ATLANTA -- Former Marshall University football coach Jim Donnan used his influence to get high-profile college coaches and former players to invest $80 million into a Ponzi scheme, the U.S. Securities and Exchange Commission said Thursday.
Donnan and a business partner convinced investors to put money into a liquidation company that bought and resold appliances and furniture, the SEC said. Donnan and Gregory Crabtree, of Proctorville, Ohio, told investors the business was unique and profitable with huge potential and little risk, said William P. Hicks, associate director of the SEC's Atlanta office.
The pair raised about $80 million from nearly 100 investors, but only about $12 million of that was used to buy merchandise while the remainder was used to pay false returns or was pocketed by Donnan and Crabtree, the SEC said. Donnan also funneled large sums to family members, according to the SEC.
The company, West Virginia-based GLC Limited, promised returns ranging from 50 percent to nearly four times what investors put in. The individual losses ranged from a few thousand dollars to about $4 million, Hicks said.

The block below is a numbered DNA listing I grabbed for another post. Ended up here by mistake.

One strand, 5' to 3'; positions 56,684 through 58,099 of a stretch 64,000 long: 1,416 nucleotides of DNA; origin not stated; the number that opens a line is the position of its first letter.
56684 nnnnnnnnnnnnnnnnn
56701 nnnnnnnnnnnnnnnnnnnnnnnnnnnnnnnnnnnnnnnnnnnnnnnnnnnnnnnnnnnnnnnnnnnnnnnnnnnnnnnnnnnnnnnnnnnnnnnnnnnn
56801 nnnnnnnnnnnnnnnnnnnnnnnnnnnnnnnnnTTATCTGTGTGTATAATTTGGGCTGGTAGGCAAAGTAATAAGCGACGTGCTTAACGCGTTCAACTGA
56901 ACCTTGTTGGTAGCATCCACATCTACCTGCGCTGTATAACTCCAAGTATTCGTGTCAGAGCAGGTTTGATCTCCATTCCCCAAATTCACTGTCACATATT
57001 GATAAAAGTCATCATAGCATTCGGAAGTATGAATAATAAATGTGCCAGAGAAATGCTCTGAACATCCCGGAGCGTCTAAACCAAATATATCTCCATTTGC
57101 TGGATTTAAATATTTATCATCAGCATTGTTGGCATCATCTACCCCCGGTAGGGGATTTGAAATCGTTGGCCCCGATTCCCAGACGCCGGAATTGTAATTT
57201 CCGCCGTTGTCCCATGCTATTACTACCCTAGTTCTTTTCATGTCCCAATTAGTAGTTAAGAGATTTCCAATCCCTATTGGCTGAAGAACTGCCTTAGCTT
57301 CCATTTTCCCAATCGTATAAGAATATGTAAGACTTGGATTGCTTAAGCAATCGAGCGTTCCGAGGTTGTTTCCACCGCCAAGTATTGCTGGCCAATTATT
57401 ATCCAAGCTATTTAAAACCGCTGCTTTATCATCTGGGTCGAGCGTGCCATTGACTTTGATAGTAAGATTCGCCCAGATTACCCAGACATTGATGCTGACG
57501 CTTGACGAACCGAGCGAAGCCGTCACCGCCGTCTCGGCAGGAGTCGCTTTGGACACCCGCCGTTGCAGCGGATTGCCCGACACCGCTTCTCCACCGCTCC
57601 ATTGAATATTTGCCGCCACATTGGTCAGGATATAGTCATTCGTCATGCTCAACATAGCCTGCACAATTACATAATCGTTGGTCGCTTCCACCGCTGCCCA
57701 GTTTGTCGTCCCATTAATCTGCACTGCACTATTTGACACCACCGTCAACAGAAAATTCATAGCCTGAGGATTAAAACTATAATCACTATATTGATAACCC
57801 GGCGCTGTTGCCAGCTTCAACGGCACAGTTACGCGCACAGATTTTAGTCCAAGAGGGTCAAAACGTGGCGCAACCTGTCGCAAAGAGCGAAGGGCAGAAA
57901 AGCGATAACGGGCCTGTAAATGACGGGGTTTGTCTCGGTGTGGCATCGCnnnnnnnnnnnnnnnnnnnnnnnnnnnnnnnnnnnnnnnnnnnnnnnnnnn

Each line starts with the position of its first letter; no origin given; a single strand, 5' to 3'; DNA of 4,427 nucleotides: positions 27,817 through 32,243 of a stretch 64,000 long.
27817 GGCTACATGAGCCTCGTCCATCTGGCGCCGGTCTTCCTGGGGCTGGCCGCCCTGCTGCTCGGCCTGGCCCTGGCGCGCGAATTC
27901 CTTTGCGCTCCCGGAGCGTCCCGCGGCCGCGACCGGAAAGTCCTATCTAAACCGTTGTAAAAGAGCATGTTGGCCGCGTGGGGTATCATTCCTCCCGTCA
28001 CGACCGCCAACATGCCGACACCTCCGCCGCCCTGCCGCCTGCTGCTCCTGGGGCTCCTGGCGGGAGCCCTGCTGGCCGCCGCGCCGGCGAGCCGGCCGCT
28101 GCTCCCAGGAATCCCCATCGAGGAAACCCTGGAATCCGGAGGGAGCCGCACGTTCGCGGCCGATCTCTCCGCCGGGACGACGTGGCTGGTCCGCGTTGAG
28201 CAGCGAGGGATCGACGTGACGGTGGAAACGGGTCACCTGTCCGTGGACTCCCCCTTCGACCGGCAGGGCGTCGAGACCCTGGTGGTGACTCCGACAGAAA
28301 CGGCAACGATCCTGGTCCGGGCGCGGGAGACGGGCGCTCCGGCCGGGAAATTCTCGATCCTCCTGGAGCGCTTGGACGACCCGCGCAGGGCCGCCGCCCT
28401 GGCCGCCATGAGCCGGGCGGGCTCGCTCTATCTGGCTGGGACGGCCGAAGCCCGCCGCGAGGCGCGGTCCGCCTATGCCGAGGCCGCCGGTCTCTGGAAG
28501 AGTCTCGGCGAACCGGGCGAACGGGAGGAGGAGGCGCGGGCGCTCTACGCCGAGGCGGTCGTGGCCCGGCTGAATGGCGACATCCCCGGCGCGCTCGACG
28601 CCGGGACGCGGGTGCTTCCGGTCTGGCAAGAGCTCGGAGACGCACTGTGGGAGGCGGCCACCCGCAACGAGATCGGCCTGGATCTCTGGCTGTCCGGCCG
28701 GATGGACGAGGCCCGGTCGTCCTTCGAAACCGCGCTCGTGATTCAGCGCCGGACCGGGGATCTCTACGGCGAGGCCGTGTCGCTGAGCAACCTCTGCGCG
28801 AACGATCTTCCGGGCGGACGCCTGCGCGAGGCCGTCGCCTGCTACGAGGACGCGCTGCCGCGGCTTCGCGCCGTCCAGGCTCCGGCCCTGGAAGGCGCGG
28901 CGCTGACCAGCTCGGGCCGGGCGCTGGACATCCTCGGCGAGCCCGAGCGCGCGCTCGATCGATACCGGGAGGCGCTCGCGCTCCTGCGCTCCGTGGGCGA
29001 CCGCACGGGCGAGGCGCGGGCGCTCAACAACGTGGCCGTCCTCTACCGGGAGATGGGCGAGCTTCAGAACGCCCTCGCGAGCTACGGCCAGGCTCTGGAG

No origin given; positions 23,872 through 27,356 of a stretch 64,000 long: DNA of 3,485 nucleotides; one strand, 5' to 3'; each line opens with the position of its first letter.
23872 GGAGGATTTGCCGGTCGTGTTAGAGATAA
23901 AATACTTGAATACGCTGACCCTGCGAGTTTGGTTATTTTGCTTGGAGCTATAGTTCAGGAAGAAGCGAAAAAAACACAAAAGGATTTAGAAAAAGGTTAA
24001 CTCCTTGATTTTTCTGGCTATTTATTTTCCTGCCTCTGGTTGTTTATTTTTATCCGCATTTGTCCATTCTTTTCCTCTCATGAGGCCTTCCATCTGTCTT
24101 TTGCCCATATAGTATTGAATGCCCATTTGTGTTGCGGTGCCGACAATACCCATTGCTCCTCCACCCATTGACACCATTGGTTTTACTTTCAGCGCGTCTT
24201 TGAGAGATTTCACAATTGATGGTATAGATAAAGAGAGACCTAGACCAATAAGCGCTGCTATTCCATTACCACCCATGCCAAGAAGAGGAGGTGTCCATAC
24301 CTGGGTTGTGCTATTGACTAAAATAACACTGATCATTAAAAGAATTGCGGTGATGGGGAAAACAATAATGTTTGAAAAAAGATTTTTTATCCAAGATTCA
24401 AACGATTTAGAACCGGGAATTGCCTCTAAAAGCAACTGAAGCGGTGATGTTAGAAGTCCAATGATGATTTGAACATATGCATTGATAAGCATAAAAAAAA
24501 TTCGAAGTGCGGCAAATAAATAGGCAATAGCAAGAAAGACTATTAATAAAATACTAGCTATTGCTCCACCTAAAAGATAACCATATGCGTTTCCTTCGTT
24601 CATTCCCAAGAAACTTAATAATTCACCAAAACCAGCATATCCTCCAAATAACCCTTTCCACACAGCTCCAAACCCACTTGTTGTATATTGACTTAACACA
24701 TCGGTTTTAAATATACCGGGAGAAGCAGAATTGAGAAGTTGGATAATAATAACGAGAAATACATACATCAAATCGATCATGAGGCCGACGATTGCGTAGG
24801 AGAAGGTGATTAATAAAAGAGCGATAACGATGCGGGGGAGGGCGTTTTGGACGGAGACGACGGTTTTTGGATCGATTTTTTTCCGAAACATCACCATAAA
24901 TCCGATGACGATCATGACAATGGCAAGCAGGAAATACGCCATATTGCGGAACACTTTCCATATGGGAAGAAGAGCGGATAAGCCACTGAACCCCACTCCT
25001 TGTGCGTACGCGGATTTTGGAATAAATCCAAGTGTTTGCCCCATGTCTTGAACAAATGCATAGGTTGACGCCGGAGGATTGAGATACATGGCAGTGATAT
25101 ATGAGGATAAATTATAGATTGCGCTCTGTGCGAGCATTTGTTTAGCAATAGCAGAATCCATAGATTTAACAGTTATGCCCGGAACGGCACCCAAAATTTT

Donnan's attorney has previously acknowledged the former coach was paid lucrative commissions, but he said Donnan believed he was being paid from legitimate profits.
A lawyer for Donnan did not immediately return a phone call and email Thursday, and an attorney for Crabtree did not return a call.
The SEC said it was seeking to recover the ill-gotten gains as well as undetermined civil penalties against Donnan and Crabtree. Hicks declined to say whether criminal charges would be filed against them.
The FBI office in Atlanta said it wasn't aware of any criminal charges, and the U.S. attorney's office in Atlanta did not immediately respond to an email.
The SEC also wants to recover money it says Donnan gave to two of his adult children and a son-in-law.